Shana Dahan and Edwina Registre, also known as The Vegas Ladies (seasons 11–12): High school friends Shana and Edwina joined the show in its eleventh season, becoming two of the three new stars appointed by the network. By trade, both Shana and Edwina are insurance brokers; they often attend auctions in their spare time, having developed a love of vintage collectables at a young age. The pair also run a YouTube channel called "Thrifters Anonymous", where they document items found in either storage units or thrift stores.[40]

Justin BryantEdit

Justin Bryant, also known as The Rookie (seasons 11–12): Justin was one of three new stars appointed by the network for season eleven. Justin is the youngest buyer ever to appear on the show at the age of 22. Justin was inspired to make a name for himself in the storage business after watching the show and developing a love for buying storage units. Since starting out, Justin has used the profits from the units he has purchased to help buy his mother a new home and also employed his older brother.[41]

Recurring buyersEdit

Nabila HanissEdit

Nabila Haniss, also known as Paris Hilton (seasons 2—4): Haniss is a lifelong buyer from Culver City, California, who received attention after purchasing a storage unit that contained items belonging to socialite Paris Hilton.[42] She has since also obtained a unit belonging to television and social media personality Tila Tequila.[43] Haniss appeared as a recurring buyer throughout seasons two to four, often going head-to-head with Dave Hester.

Mark BaleloEdit

Mark Balelo, also known as "Rico Suave" (seasons 2—4): Balelo owned a liquidation, wholesale and distribution company, and an auction house, and also formerly owned a gaming store called "The Game Exchange" from 2009-2012. He was known for bringing large sums of money to auctions, as much as US$50,000 at a time. He also earned the name "Rico Suave" for his tendency to dress in fancy clothes at storage auctions. He appeared three times during the second season, five times in the third season and three times in the fourth season, filmed shortly before his death by suicide.[44]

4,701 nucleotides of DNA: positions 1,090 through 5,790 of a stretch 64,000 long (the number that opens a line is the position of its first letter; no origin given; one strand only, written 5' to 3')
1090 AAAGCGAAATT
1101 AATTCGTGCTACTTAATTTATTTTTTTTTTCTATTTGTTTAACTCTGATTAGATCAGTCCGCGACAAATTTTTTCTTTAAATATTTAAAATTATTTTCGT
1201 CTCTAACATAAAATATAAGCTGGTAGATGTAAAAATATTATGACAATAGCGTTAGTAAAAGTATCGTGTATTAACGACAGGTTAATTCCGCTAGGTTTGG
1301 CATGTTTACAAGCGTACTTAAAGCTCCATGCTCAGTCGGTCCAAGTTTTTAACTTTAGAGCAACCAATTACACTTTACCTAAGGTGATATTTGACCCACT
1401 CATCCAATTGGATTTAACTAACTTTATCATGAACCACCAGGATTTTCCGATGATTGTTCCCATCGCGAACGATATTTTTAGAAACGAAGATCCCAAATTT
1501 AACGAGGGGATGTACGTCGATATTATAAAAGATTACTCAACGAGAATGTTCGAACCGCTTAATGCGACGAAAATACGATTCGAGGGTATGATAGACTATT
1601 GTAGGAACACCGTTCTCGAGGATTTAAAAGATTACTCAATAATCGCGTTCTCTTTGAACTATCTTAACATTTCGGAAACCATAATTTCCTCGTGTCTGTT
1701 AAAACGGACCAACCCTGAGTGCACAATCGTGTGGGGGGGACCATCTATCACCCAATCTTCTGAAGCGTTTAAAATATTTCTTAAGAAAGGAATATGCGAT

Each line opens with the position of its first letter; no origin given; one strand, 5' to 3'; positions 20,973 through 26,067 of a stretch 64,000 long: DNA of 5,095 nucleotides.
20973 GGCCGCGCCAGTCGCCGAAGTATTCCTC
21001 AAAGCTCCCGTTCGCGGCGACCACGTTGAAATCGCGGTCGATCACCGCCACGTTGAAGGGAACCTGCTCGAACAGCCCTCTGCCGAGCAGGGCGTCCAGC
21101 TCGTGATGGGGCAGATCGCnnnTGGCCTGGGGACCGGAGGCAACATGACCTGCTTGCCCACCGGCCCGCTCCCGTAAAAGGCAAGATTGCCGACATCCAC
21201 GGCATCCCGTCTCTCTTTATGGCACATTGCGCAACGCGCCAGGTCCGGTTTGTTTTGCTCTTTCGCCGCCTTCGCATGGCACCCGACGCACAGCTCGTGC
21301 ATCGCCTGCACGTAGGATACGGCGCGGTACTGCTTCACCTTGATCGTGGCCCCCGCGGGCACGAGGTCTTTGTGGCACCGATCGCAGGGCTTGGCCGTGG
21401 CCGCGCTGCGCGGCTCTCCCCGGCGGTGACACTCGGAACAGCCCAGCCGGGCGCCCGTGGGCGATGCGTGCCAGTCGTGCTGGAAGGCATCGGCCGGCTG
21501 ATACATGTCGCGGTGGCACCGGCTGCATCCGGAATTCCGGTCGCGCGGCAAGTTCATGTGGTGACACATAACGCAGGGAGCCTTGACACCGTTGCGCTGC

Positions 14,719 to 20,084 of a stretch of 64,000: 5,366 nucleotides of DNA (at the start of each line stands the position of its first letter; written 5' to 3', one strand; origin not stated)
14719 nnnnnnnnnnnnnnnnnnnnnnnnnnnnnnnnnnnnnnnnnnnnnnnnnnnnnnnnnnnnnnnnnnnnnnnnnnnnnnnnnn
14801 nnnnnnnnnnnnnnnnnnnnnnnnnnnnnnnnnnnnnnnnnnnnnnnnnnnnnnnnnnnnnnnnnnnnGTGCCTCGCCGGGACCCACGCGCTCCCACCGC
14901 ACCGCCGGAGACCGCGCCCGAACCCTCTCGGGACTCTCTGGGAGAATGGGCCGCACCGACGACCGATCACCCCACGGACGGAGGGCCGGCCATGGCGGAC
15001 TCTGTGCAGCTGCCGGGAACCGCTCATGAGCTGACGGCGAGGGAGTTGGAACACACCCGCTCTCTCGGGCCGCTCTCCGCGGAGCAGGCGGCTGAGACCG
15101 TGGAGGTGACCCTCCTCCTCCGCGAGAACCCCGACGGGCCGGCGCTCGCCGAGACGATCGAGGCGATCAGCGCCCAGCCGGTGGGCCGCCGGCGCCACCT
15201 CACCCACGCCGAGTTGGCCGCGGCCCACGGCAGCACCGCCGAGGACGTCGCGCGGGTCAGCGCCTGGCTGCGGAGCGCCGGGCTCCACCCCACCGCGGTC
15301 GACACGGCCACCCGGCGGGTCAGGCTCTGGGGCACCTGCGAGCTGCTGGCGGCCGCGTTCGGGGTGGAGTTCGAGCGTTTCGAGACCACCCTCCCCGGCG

Jeff JarredEdit

Jeff Jarred (season 3): Jarred is the owner of the "It's New To You" antique and thrift store, that he runs with his daughter in Burbank, California. He has often fought with Dan Dotson, after accusing him of using sneaky tactics at auctions in order to allow regular bidders to win units. However, he and Dotson decided to make peace in the third season. He appeared six times during the third season.[45]

Herb Brown and Mike KarlingerEdit

Herb Brown and Mike Karlinger, also known as The Tank Top Twins (seasons 3—4): Herb and Mike are brothers-in-law, who developed a taste for buying units after attending an auction one day out of boredom.[46] They appeared three times in the third season, in the episodes "Portrait of the Gambler", "Nobody's Vault but Mine" and "Still Nobody's Vault but Mine", and three times in the fourth season, in the episodes "Old Tricks, New Treats", "Orange You Glad Dan Sold It Again?" and "That's My Jerry!". They also made an uncredited appearance in the episode "Jurassic Bark" where they pranked Dave Hester and earned the nickname "the tank top twins".

Mark and Matt HarrisEdit

Mark Harris and Matt Harris, also known as The Harris Brothers (seasons 3—4): Mark and Matt are identical twins who first appeared in "May the Vaults Be with You" as an appraiser for Barry when he found a Return of the Jedi jacket in a locker. Since then, they have appeared as recurring buyers throughout the third and fourth seasons. They first appeared as buyers in the episode "The Kook, The Chief, His Son, and The Brothers". The self-proclaimed "Kings of Swag", the Harris brothers specialize in Hollywood memorabilia. They have a company called WOW! Creations, which specializes in celebrity gift bags.[47] They appeared five times in the fourth season in the episodes "Oysters on the Half Plate", "The Shrining", "The French Job", "There's No Place Like Homeland", and "Total Wine Domination".

Gunter NezhodaEdit

Gunter Nezhoda (season 8—) is Rene Nezhoda's father who appears alongside his son in several episodes. He is also of Germanic descent. Like Darrell's sidekick Chad, Gunter provides the occasional comic relief to Rene, but is generally well-meaning as he learns his way through the business. Prior to his appearance on Storage Wars, Gunter has worked as a Bass player for artists like Pat Travers, Leslie West, Kevin DuBrow, George Lynch, and Michael Schenker, as well as a photographer and has worked in several films as an actor.[48]